Mauch has a clear but beautifully rounded timbre, and excels at creating an intimate atmosphere. I particularly like her unobtrusive but telling crescendos on single notes. It’s hard to say where she’s most at home, for there’s at least one song in each language that captures the idiom perfectly. … Nigel North is in tune with Mauch’s moods, and though he seldom draws attention to himself, his solo turns are most stylish and pick out contrapuntal lines with little apparent effort. The recorded sound matches the interpretations for warmth, space and detail. This will certainly be on my personal short list for pick of the year.
Fabrice Fitch, Gramophone
The songs are presented in a carefully rearranged sequence which juggles the English, French, Spanish and Italian songs that Robert and John Dowland gathered in groups by nationality, interspersed with several carefully chosen lute solos… Monika Mauch is a superb, understated interpreter of these songs, and less is definitely more here. Her unaccented pronunciation of all of the four languages is perfect, and every word of text is perfectly delivered. … This is an essential library record for anyone interested in the lute song, beautifully sung (and beautifully played by Nigel North), and a jolly good listen as a programme, of course.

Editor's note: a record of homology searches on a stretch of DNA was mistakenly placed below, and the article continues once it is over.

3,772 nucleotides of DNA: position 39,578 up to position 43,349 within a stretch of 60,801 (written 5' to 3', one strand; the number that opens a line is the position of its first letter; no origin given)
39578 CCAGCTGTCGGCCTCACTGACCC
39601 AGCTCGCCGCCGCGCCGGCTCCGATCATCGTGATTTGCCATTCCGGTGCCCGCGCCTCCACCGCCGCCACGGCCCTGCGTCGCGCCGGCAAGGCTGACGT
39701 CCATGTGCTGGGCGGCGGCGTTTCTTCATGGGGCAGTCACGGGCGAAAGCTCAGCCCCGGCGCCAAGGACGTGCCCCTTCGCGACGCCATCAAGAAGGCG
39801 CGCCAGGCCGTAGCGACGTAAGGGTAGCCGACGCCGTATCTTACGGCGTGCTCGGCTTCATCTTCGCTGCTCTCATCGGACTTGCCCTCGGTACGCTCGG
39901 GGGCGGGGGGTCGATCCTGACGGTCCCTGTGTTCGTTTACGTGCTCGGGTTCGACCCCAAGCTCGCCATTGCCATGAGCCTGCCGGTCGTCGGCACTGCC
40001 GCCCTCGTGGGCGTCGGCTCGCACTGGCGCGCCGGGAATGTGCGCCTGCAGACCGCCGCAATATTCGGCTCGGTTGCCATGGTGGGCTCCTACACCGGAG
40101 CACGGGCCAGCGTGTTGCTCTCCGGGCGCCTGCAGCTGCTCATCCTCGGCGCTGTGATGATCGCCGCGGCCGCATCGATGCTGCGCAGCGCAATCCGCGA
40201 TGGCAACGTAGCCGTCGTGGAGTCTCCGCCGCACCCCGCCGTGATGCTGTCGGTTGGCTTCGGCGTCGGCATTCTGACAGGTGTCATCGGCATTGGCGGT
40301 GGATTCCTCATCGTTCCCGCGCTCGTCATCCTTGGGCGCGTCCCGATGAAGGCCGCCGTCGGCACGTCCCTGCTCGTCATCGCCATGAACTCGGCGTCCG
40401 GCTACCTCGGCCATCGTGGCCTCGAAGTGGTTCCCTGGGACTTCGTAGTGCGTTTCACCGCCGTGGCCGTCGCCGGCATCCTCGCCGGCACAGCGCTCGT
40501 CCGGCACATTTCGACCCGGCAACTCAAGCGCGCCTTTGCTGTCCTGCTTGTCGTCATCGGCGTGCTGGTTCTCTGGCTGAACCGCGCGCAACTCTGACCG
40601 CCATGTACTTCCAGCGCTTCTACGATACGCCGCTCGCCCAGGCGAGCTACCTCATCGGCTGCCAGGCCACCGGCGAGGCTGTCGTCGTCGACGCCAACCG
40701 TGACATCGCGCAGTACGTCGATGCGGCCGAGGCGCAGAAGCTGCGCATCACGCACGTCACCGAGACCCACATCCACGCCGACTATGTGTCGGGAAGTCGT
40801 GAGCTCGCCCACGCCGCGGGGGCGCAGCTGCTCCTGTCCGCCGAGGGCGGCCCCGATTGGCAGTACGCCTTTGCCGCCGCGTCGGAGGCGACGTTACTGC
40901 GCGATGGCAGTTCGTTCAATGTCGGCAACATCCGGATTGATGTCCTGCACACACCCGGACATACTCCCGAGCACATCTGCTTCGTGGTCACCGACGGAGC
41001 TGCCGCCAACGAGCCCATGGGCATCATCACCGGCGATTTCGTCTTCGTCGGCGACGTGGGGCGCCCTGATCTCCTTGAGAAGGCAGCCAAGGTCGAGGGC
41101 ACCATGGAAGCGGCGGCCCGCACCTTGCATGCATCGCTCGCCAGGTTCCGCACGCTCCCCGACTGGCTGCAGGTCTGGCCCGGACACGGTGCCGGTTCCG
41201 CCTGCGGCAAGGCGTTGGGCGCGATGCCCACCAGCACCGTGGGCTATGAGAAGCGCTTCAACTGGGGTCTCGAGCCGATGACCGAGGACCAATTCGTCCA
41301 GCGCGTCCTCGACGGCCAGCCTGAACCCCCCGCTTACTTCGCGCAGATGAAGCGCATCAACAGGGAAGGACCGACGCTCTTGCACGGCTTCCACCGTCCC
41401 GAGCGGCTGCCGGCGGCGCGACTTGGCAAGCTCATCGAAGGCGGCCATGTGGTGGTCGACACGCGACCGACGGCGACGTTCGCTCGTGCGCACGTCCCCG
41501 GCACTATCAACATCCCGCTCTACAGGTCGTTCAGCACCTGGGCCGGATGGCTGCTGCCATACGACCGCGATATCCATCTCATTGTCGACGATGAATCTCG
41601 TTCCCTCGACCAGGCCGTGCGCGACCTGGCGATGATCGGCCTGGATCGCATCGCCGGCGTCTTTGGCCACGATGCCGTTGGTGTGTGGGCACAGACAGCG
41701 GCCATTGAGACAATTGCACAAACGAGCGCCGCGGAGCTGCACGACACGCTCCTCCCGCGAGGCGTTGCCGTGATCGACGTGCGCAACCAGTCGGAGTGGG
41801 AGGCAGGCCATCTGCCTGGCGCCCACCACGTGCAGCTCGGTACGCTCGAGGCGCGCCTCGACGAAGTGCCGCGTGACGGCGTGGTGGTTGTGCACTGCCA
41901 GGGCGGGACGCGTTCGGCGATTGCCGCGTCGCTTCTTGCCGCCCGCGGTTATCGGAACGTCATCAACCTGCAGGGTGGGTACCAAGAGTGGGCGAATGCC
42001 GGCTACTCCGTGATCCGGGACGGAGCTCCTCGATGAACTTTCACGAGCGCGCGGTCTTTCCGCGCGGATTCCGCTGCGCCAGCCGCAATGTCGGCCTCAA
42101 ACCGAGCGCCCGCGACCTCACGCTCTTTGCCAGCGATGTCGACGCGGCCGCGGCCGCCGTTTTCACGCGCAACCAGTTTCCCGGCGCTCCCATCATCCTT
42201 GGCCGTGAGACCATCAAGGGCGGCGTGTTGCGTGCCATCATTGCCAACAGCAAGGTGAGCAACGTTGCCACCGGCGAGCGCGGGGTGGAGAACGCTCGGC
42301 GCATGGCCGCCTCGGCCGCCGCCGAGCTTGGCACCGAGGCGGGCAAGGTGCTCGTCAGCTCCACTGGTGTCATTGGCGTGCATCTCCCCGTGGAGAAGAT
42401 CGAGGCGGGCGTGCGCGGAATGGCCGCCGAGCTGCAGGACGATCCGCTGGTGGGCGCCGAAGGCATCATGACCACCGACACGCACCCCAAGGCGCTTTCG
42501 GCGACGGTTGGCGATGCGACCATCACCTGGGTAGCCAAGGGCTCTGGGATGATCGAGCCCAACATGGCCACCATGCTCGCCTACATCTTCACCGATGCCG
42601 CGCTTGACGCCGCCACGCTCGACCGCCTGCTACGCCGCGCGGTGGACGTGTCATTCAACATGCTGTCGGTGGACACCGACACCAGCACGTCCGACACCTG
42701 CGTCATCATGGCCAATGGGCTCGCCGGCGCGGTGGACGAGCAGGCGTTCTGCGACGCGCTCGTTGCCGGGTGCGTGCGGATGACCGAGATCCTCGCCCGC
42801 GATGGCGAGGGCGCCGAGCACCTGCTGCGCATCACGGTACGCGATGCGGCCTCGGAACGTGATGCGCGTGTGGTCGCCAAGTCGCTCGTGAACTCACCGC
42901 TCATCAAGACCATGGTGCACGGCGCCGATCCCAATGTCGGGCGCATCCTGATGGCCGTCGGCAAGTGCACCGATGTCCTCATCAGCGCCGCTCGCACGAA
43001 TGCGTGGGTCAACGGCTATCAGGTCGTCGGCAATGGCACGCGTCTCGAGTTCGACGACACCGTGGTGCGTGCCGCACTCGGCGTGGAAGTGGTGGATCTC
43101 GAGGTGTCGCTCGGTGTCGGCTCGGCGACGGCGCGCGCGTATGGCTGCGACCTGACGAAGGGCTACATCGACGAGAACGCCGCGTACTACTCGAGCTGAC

David Hill, Early Music Review
Monika Mauch has a voice of pure honey – nectar and consummate refinement, an epicurean marvel – while Nigel North serves up lute playing of matchless delectability, musical ambrosia of rare perfection. Here is music-making on which one could gorge all day and yet never feel sated. Banquets, musical or otherwise, couldn’t be more sumptuous. … Dowland suggests that his ‘careful Confectionary’ is of such quality that nobody should ‘feare poysoning’, but, mixed with the delicious artistry of Mauch and North it does become dangerously addictive.
Marc Rochester, International Record Review
Monika Mauchs Sopran bewegt sich mit kristallklarer Schönheit und wunderbarer Natürlichkeit durch diese multilinguale, teils überraschend abgründige Liebes-Lyrik. Lauten-Koryphäe Nigel North begleitet so unprätentiös wie präzise und darf in einigen Solostücken sein ganzes Können zeigen.
Dirk Wieschollek, Fono Forum
24 Madrigale und Lautenstücke aus der Zeit der Renaissance und des Frühbarock erreichen uns auf „Musical Banquet“. Es sind Lieder mit kunstreicher Struktur und mit volkstümlich anmutender Melodik. Sopranistin Monika Mauch haucht den alten Gesängen mit gefühlvollem, nuanciertem und stilistisch variablem Ausdruck, mit dosiert eingesetztem Vibrato und stimmlicher Präsenz neues Leben ein. Die virtuose Lautenbegleitung durch Nigel North schmeichelt dem Ohr dank der klanglichen Trasparenz mit seidenen und perlenden Tönen.